Morning Book Reads: Norman Mailer’s Apartment Up for Grabs and a Book Site for 20-Somethings

A hedge fund manager wants assurances that Norman Mailer’s curious apartment in Brooklyn Heights complies with zoning codes before he buys it. Or maybe he just found out that Mailer stabbed one of his wives with a penknife there. In any case, the buyer appears to have cold feet. Occupy Norman Mailer’s apartment? [NYT]

Book Riot is a book site for 18 to 34-year-olds. As this article points out, it does not seem to have made up its mind whether it’s for adults who like to read, or for adults who hate to read (viz. “Charles Dickens is reigning king of Dead White Guys You Should Have Read in High School, But Probably Just Read the Cliff Notes or Possibly Watched the BBC Mini-series.”) Even if it’s being all bloggy about it, The Hairpin still rightly assumes that its readers love, say, George Eliot. [PaidContent]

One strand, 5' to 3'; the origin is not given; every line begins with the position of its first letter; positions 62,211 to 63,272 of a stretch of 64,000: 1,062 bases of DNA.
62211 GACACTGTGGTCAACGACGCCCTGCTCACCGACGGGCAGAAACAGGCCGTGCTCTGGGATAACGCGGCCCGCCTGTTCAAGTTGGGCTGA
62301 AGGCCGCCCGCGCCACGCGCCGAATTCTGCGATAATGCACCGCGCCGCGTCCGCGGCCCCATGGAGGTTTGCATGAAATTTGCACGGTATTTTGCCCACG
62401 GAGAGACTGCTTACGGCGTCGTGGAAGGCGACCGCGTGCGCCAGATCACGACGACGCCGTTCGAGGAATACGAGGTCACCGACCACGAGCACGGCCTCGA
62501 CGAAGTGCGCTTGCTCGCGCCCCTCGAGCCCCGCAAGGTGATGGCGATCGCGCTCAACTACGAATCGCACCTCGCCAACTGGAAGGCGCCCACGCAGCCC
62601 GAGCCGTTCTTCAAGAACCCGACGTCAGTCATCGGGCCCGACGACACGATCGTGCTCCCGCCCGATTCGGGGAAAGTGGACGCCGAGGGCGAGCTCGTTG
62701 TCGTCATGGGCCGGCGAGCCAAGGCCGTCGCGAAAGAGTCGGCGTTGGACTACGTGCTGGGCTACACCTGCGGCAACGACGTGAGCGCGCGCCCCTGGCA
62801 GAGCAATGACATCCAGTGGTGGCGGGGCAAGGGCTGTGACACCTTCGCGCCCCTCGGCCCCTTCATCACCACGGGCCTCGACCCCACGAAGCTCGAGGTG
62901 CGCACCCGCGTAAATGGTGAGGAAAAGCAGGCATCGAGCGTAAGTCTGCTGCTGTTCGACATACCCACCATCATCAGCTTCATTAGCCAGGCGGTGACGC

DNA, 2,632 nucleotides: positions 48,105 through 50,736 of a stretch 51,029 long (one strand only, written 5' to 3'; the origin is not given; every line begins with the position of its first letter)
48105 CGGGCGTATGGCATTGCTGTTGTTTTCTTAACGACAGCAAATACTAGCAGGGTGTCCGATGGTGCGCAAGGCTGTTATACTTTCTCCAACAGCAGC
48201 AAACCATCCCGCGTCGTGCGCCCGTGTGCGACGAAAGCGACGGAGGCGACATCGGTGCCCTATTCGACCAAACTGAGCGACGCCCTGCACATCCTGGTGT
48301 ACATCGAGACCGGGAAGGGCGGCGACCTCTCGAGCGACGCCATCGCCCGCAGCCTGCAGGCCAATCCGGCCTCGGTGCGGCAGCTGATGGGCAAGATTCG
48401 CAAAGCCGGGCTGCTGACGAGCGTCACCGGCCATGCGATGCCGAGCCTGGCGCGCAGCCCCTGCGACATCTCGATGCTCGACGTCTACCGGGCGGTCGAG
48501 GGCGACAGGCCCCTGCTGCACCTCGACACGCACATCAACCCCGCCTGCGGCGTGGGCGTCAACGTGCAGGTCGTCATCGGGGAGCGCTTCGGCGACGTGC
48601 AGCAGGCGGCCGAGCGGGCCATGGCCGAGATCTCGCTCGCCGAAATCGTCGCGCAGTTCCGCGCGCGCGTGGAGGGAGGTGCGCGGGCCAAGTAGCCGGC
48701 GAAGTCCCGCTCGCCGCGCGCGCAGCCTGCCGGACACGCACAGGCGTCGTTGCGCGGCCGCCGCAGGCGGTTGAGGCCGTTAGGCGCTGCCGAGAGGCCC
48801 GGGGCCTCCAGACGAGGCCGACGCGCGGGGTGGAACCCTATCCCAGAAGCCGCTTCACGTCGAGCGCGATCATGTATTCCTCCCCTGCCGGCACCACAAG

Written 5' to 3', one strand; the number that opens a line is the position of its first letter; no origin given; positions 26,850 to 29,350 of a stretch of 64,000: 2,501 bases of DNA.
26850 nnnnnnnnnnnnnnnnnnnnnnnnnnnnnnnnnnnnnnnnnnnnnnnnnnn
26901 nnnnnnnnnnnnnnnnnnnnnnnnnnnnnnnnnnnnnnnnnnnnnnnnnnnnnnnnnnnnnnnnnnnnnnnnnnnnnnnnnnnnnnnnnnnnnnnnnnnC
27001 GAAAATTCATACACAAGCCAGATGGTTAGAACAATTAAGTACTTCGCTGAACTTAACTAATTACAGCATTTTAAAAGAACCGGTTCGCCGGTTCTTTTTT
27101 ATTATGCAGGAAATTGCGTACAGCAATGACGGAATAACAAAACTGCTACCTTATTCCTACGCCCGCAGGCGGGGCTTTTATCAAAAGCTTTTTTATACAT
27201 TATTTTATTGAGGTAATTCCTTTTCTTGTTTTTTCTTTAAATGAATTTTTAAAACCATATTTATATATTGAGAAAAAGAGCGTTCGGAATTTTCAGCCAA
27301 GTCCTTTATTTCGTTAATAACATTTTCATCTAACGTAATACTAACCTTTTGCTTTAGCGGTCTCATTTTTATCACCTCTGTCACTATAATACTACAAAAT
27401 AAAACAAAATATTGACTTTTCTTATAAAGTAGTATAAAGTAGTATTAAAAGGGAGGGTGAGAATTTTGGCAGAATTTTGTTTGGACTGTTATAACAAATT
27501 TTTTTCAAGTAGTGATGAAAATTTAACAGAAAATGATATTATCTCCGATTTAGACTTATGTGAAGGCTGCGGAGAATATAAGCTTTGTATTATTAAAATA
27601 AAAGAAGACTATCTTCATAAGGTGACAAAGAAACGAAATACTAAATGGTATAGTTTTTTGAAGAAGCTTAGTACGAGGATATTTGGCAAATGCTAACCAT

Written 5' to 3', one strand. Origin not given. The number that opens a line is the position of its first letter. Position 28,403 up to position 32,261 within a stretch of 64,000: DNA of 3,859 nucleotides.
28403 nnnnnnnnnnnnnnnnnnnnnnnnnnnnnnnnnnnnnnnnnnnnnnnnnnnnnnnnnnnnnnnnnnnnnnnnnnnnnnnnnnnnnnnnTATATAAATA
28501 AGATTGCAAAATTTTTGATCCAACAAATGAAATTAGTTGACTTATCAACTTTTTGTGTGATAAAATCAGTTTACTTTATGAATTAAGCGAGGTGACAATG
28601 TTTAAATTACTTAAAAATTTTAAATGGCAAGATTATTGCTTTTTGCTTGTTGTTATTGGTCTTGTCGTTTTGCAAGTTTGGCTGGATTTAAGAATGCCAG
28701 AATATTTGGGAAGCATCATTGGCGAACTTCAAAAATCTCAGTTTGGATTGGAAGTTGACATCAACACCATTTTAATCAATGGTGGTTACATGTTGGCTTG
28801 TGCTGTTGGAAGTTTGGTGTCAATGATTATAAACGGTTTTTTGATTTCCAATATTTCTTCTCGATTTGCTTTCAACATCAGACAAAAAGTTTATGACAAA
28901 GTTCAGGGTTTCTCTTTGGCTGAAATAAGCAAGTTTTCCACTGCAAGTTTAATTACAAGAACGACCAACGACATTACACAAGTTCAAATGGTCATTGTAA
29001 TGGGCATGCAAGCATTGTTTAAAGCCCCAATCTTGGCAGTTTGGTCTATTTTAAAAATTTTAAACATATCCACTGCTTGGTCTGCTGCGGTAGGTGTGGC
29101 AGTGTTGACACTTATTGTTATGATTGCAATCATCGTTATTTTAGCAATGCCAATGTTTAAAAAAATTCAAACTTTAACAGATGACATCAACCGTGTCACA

The New York Times has discovered that Barnes & Noble pulled DC Comics from its shelves after the comic book publisher signed an exclusive deal to publish books digitally on Amazon. [NYT]

Another article about “Why writers should embrace Amazon’s takeover of the publishing industry.” Occupy the publishing industry!  [The New Republic]

Fans of St. Mark’s Bookshop sing to save it. [DNAInfo]

An interview with Lauren Myracle, spurned ex-National Book Award finalist. [Vanity Fair]

Julian Barnes, winner of the Man Booker Prize yesterday, discussed the dubious value of the Booker Prize back in 1987. [London Review of Books]